Hundreds of students, faculty, University dignitaries, alumni and staff filled the Arts Quad on Friday morning for the installation ceremony of Cornell’s 13th president, Elizabeth Garrett.
The ceremony began with a performance by Yamatai — Cornell’s taiko drumming group— immediately followed by the procession of the undergraduate and graduate colleges and professors.
Former Cornell presidents Frank Rhodes, Jeffrey Lehman ’77 and David Skorton were in attendance, as well as Kathleen Hochul, New York Lieutenant Governor and representatives from 84 universities and colleges across the globe.
Directly before Garrett’s speech. Robert Harrison ’76, Chairman of the Board of Trustees, gave an introductory speech and led the Investiture of The President, a formal presentation of symbols related to the president’s responsibilities.
Trustee Ezra Cornell IV ’70, lineal descendant of Cornell’s founder, symbolically presented Garrett with the Cornell Charter. Alan Mittman, the employee-elected trustee, presented Cornell’s seal, and Prof. Barbara Baird, chemistry, faculty-elected trustee, presented her with the University mace.
Garrett addressed the community on the Arts Quad against the background of a large red square, framing her alongside the statue of founder Ezra Cornell.
Garrett’s speech, which was tied thematically to the 1911 poem Ithaka by Greek poet C.P. Cavafy about Odysseus’ journey home, focused on Cornell’s recent expansion through projects including Cornell Tech. Garrett referred to Ithaca as a “journey [and] destination, but also a way of perceiving the world.”
“As Cornellians know, Ithaca is not only a place that profoundly affects those who spend time on this campus, but Ithaca — Cornell — is also a state of mind, both a beginning and a destination for a journey characterized by a rare excitement that stirs the spirit, body and intellect,” she said.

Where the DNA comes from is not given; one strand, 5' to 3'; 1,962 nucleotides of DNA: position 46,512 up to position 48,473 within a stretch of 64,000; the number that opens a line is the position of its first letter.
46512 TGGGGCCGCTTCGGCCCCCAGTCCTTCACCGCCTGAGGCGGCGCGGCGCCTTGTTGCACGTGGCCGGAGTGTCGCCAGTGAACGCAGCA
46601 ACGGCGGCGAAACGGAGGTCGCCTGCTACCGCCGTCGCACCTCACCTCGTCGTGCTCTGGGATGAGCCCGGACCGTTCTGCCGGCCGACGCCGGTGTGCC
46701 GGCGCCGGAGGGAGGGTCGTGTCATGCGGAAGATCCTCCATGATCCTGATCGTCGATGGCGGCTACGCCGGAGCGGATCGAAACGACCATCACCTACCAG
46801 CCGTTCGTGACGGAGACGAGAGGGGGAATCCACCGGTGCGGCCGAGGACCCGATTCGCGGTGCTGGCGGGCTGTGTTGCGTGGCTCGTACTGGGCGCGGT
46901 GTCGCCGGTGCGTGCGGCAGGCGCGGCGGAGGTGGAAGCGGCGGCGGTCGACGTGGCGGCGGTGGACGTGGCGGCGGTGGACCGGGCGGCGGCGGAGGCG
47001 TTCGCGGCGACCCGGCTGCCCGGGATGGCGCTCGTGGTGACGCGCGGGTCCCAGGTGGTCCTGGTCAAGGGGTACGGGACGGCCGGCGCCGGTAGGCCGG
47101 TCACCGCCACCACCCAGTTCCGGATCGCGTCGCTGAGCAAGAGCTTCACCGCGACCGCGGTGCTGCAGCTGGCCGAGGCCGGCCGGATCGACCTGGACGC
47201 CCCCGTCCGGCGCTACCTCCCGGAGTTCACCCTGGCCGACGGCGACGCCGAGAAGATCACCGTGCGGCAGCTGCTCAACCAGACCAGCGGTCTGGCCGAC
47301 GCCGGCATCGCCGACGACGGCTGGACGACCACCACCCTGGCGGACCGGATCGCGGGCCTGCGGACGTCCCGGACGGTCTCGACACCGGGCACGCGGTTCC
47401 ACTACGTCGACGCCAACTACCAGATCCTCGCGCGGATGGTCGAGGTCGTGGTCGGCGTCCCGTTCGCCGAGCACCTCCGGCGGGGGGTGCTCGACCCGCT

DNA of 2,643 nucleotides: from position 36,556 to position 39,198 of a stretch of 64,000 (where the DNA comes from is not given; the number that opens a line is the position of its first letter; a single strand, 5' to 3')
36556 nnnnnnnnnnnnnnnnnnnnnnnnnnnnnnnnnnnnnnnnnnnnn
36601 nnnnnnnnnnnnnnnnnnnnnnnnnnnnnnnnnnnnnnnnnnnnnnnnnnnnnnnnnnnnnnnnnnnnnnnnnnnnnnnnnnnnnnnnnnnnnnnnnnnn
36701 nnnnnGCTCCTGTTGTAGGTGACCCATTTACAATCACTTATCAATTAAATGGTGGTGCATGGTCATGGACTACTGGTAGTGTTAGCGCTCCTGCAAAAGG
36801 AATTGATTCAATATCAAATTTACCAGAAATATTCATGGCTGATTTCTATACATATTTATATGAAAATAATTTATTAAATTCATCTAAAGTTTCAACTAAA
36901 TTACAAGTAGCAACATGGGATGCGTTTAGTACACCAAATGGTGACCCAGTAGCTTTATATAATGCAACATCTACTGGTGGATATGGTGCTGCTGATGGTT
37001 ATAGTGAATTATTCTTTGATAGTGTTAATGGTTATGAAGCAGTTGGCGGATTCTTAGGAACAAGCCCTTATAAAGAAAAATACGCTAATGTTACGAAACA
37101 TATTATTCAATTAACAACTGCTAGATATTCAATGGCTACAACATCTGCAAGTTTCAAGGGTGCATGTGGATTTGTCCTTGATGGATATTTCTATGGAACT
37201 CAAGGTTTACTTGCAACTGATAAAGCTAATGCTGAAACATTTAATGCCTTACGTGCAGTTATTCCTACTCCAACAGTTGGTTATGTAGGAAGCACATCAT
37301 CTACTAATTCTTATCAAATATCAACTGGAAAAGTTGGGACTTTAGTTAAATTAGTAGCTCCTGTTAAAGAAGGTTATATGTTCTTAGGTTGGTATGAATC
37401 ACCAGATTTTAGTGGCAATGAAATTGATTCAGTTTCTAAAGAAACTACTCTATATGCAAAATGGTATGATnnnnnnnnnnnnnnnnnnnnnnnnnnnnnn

Throughout her speech, Garrett referenced not only the poem, but also the words of historic Cornellians including Ezra Cornell and Carl Becker. Both Garrett and Harrison made reference to Cornell’s dream of “an institution where any person could find instruction in any study.”
Harrison specifically focused on the continuing diversity of Cornell, which he called a “revolutionary, democratic, anti-elitist and quintessentially American institution.”
“The activities that have taken place on this idyllic hill in upstate New York have had lasting consequences for the rest of higher education and for the rest of the world,” Harrison said. “It is fitting that we turn the page on our yearlong celebration of the sesquicentennial that we begin the next 150 years with an historic first: for the first time in 150 years, Cornell University has chosen as its president a person from the great state of Oklahoma … and also a woman.”
During her speech, Garrett also discussed how a diverse faculty is key to the success of the university.
“Our objective with regard to faculty is to strive always for excellence – excellence that is multi-faceted and manifested in a myriad of ways,” Garrett said. “It includes an obligation to foster diversity of viewpoints, of experience, of identity, race and gender and of methodology.”
Garrett also focused on what she views as the faculty’s responsibility: preparing students for their futures.
“None are more important than our responsibility to our students — to send them off on their own journeys to learn and go on learning as they set sail to distant and unknown harbors,” Garrett said.